Before the tornado hit, the days were all the same. The mornings were slow and hot. The afternoons brimmed with dark thunderstorms that spat out pink lightning. Jai and I were not allowed outside because it was the summer of skin cancer and the hole in the ozone layer.
Every afternoon, Dallas would knock on our door and ask if she could come inside. When we said no, she would sit on our porch and tell us about her dad who lived across town in a house with a pool, how he had a Camaro, and how she was going to go live with him and have her own room.
“Camaros are stupid," said Jai, flicking tiny pebbles at her legs.
“He bought me a crimping iron, see?" said Dallas, holding up a bumpy shank of hair. “My dad says he saw a spinning cloud yesterday when it rained."
“You have boogers in your hair," said Jai.
“Go home, Dallas," I would shout.
She would stand there for a while. Then she would turn around and go home.
The day before the tornado hit, people called the local radio station to talk about the spinning clouds they had seen. They wanted to know why they were spinning and if something bad was going to happen.
When Dallas came, she was wearing a red raincoat even though it wasn’t raining. She had crimped all of her hair and burnt her eyelashes in the process.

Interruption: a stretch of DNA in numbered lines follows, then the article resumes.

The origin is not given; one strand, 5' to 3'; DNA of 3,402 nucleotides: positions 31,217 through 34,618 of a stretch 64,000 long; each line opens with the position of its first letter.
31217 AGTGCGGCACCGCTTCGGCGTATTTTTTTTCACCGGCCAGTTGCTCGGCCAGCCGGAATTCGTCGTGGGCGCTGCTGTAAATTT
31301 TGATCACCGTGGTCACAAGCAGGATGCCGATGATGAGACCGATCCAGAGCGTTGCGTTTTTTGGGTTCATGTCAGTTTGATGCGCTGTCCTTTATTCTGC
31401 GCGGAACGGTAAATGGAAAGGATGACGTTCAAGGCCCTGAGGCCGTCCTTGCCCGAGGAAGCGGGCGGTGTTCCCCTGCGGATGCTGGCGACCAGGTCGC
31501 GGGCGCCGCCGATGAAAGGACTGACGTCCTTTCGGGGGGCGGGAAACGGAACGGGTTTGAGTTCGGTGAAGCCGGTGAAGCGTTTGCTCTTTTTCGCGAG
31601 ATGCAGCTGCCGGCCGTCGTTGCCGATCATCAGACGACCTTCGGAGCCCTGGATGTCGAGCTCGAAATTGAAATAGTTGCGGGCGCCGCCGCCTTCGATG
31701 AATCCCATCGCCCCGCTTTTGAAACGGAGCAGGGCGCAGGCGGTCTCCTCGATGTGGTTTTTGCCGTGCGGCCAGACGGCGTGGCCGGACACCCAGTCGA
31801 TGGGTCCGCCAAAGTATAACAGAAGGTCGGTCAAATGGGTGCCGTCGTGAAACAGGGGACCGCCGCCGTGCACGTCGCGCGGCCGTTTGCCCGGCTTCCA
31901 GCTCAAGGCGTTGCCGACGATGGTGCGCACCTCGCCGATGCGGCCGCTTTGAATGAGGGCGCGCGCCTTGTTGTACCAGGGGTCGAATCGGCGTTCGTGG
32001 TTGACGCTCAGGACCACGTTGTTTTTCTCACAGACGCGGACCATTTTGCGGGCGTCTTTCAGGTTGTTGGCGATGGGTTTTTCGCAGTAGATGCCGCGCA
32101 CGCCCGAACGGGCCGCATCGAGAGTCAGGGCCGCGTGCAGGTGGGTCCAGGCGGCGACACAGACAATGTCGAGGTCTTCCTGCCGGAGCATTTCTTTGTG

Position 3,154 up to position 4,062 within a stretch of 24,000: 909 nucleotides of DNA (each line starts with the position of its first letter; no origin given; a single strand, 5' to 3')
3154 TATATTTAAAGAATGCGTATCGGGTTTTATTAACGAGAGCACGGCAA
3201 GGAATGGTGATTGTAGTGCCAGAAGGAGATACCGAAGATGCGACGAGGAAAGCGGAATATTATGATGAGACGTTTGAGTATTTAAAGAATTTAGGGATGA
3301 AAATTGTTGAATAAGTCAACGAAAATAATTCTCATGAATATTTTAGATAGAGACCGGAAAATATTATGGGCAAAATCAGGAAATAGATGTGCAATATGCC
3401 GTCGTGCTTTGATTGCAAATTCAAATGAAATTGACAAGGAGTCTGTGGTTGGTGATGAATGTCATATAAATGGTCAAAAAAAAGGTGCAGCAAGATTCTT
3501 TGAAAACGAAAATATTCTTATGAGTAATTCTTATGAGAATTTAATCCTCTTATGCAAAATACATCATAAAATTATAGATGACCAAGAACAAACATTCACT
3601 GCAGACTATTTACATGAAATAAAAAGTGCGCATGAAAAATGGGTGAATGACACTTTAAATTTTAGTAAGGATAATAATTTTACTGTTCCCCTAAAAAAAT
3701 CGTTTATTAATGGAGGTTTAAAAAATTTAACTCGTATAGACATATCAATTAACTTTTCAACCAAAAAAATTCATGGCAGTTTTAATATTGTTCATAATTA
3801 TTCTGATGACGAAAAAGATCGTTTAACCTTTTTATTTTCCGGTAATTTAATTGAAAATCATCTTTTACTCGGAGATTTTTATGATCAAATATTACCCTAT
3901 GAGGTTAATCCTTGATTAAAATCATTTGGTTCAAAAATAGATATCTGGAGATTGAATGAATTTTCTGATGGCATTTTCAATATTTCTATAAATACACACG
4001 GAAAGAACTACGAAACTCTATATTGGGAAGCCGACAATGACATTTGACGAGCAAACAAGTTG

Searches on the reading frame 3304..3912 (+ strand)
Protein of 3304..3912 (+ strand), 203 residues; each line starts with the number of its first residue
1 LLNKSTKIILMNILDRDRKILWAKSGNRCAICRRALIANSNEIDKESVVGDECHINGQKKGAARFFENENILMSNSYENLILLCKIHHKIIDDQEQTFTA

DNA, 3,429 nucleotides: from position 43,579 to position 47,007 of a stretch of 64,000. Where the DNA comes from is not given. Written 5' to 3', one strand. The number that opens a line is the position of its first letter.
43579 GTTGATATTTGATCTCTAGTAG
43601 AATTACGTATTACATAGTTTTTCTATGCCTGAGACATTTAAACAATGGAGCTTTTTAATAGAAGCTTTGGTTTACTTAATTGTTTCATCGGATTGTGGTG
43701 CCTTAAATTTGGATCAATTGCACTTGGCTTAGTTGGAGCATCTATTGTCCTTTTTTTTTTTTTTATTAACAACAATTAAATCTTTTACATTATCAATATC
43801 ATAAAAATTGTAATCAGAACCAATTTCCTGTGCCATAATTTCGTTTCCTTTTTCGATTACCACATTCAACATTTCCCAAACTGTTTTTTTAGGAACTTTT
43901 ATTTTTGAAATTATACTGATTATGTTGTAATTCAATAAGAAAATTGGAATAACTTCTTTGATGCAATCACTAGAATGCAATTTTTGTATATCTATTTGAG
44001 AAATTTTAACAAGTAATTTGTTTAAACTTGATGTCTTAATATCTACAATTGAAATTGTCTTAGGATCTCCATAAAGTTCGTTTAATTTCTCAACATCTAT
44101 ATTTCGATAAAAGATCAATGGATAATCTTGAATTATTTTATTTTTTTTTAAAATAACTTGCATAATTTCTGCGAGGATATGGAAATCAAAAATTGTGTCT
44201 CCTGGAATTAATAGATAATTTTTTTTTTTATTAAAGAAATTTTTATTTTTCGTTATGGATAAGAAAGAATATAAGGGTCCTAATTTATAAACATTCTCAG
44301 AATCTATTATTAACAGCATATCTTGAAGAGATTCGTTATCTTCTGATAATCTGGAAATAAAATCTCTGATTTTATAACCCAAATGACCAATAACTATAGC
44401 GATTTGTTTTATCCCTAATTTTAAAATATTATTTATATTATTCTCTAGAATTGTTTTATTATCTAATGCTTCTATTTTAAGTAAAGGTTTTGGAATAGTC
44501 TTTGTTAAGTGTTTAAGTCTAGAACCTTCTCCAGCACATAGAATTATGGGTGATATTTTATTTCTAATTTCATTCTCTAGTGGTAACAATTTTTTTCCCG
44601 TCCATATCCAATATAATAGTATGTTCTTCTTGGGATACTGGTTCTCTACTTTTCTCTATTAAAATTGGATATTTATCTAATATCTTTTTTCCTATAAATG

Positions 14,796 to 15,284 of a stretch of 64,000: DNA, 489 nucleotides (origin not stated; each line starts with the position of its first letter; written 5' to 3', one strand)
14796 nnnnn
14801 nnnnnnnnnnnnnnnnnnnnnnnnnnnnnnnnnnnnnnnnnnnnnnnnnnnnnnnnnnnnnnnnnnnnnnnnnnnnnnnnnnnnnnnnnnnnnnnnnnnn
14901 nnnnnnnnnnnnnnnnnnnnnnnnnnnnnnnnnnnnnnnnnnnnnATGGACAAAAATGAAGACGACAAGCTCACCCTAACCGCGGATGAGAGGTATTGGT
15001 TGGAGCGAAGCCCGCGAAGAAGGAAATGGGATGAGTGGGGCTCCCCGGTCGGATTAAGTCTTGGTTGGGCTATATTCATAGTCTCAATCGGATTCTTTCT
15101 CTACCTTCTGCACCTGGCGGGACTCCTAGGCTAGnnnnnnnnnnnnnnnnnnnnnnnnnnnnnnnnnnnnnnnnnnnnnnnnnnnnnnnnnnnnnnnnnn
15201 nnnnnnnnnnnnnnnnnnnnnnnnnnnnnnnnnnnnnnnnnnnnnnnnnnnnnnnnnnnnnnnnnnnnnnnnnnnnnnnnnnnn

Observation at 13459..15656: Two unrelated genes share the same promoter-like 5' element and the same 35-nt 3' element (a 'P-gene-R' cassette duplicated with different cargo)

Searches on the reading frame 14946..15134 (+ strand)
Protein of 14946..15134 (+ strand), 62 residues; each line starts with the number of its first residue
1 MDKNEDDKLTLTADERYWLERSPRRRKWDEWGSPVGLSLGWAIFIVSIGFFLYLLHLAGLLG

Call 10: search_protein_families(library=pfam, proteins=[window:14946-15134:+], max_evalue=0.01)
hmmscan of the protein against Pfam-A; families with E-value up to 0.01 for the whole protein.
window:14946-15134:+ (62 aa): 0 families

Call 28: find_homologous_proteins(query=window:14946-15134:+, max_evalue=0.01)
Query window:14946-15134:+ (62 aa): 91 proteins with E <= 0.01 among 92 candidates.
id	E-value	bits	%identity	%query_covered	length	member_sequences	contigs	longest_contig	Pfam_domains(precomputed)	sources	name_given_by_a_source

“Look what I got, you guys" she said, pulling four hailstones from her pocket. They were the size of marbles and already melting into pools of dirty water.
“Let’s see," said Jai, snatching them from her palm. He frowned at them and then began throwing them, one by one, as far as he could.
“Go fetch, Dallas!" he shouted before running into the house.
“I’m telling ma," I called after him. Dallas was already across the street, pawing through the grass on her hands and knees.
“Found one!" she shouted, waving at me.
“Go home, Dallas," I shouted back. I watched her search some more and then finally head home, empty-handed.
When the tornado hit, our dad was at work and our mother was out shopping. Hailstones the size of grapefruits smashed into the backyard. Jai collected them in his T-shirt and dumped them in the freezer. Every so often, the hail would stop and everything would be clear and quiet.
It was during one of these lulls that Dallas came, carrying an umbrella and a lunch box.
“I brought cookies," she said. “Can I come in?"
“Go home, Dallas," I said. “It’s a real bad storm, you have to go home."
“I have my umbrella," she said, shaking it out. “See?"
“Go home, Dallas," said Jai before slamming the door in her face. Almost immediately, we heard the hail start again. We stood there, listening to it get louder. Finally Jai opened the door again, but she was gone.
“Dallas!" he shouted. “You idiot! Dallas!"
We called her name and tried to make out her small, thin figure somewhere in the battering shriek of the storm. We stood there until the storm pushed us back inside, soaking wet and bruised by the hail.
“She’s probably home, right?" said Jai. He was already starting to shiver.
“Yeah," I said. “She’s probably home."
When it was all over, Jai and I went to Dallas’ house, carrying one of the huge hailstones he had collected from the storm. We went back three times before her mom answered the door and said that Dallas was busy and we should come back tomorrow. A couple of days later, Dallas went to live with her dad across town and we did not see her again. We kept her hailstone in the freezer for a long time. When we finally threw it in the sink, it took a long time to melt.
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